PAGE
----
Independence is important to people all over the world. Last Wednesday, September 15, Guatemala celebrated its independence from Spain. This national holiday is recognized with parades, dances and fireworks across the country. Luckily for me, the most extensive Independence festvities happen in Xela. The biggest night is Independence Eve. Parque Central fills to the brim with street vendors, Guatemalans with flags painted on their cheeks and travelers. Music blasts from speakers, a parade marches past and fireworks illuminate the sky. On this night the bars are permitted to stay open all night long and the fiesta continues until morning. It felt really special to be in Guatemala for a holiday that is so important to the people.
As flags are waved in the spirit of Independence it’s also a good time to celebrate community and remember our need for support as well. By 1821, the year of Independence in Guatemala, society was intensely stratified with the Indigenous people at the bottom of the ladder. After Independence, unfortunately little changed for the Indigenous community. Most remained under the oppression of the landowning elite.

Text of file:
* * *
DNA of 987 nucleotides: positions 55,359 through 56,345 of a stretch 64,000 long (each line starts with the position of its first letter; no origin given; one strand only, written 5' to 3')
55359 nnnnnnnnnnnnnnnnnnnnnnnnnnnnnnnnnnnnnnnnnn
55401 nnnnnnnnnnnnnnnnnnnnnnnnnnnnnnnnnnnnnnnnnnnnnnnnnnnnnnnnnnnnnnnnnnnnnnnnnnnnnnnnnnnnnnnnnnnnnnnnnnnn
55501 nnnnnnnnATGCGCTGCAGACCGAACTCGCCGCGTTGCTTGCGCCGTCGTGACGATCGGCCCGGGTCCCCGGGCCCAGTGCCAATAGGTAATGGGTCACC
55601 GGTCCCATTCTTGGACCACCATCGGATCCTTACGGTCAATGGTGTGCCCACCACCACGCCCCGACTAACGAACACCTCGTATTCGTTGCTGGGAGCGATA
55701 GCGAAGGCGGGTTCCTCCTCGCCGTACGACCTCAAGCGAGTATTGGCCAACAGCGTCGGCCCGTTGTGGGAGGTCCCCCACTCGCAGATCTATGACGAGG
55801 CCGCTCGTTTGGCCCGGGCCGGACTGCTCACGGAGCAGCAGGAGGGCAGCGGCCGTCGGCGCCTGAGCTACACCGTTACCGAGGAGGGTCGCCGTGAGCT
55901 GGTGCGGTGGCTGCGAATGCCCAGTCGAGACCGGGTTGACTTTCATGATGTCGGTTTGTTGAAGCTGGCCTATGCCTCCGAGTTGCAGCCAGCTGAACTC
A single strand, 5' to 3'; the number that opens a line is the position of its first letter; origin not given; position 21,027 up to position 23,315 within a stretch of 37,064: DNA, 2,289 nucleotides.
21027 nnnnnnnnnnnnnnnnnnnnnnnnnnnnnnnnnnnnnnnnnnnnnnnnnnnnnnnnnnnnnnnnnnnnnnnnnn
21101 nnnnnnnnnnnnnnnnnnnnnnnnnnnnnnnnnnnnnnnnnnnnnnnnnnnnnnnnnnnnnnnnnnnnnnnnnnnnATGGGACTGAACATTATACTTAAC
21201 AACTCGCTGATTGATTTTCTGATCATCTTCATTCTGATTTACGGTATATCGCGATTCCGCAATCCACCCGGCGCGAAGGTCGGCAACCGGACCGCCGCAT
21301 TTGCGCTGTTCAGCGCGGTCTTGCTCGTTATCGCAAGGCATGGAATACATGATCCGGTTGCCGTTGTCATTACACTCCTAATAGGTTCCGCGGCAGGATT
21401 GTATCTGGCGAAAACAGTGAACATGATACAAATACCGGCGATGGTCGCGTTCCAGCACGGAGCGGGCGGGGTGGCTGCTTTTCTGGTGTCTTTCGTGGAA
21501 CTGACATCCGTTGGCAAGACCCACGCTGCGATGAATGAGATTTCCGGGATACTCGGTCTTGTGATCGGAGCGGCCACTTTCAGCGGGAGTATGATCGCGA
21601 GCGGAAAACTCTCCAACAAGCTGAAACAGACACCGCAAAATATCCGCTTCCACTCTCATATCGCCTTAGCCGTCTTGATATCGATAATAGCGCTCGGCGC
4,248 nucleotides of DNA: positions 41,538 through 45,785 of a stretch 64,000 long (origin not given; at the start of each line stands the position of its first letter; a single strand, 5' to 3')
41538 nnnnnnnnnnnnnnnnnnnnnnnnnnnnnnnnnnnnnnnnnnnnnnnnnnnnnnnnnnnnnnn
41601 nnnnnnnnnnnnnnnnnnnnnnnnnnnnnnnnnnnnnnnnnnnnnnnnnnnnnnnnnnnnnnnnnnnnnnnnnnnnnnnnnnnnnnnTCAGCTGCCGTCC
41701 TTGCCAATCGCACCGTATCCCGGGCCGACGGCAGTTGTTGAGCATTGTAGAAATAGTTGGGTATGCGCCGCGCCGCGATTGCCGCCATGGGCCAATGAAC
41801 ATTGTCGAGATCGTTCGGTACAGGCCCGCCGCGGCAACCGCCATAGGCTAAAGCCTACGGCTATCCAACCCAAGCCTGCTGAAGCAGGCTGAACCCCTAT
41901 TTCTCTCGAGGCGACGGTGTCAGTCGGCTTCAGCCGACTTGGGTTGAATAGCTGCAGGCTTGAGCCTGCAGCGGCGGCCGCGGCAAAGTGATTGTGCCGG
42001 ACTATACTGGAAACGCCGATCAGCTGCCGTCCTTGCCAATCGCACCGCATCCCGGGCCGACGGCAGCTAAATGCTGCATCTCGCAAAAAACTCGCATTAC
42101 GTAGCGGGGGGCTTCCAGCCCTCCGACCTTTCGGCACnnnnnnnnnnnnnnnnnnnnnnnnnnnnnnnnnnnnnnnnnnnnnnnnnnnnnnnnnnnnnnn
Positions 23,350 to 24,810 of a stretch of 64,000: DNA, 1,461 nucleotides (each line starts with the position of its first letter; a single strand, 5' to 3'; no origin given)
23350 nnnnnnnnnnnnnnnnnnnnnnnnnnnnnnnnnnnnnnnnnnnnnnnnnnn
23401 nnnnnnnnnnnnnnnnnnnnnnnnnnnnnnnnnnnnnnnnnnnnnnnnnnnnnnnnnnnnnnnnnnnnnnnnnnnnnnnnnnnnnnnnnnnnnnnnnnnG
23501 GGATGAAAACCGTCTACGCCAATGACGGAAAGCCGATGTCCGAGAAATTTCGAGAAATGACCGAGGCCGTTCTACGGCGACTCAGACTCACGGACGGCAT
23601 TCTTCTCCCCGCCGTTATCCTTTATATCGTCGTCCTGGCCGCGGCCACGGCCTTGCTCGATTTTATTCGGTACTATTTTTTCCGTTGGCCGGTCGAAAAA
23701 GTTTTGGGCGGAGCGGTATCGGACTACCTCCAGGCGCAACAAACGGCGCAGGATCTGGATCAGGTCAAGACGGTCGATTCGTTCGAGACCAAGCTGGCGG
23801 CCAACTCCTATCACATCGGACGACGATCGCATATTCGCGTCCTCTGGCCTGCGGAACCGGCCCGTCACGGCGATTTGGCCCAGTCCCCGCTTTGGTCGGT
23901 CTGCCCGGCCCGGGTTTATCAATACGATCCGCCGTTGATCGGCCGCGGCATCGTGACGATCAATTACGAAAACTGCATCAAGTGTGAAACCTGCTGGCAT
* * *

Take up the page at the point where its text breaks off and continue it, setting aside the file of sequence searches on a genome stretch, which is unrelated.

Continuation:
On the night of Independence Eve I was reminded that many Guatmalans still struggle for freedom from poverty. My friend’s bag was slashed but fortunately nothing was stolen. My cell phone was lifted right out of my purse in Parque Central. Guatemala is generally moving in the direction of meeting the Millenium Development Goals but not fast enough to meet the 2015 deadline set for many goals. It is predicted that Guatemala’s population will be more than 20 million by the year 2020 and suffer severe food shortages (Ministry of Food and Nutritional Security). As the world continues to deal with a growing population, changing climate and conflicting politics we will all be forced to recognize our interdependence.
I’ve been thinking a lot about this subject this week and realized I wanted to share it on my blog today when I met a new friend. Asking where someone is from usually occurs within the first few minutes of meeting. The answer helps us to understand each other but also exposes our differences. When I met Maria today she said, “I was born in Spain but I am from the World” and we were immediately on common ground. While being a ‘citizen of the World’ might be somewhat of a cliche these days, she was so sincere in her answer that it was refreshing to hear.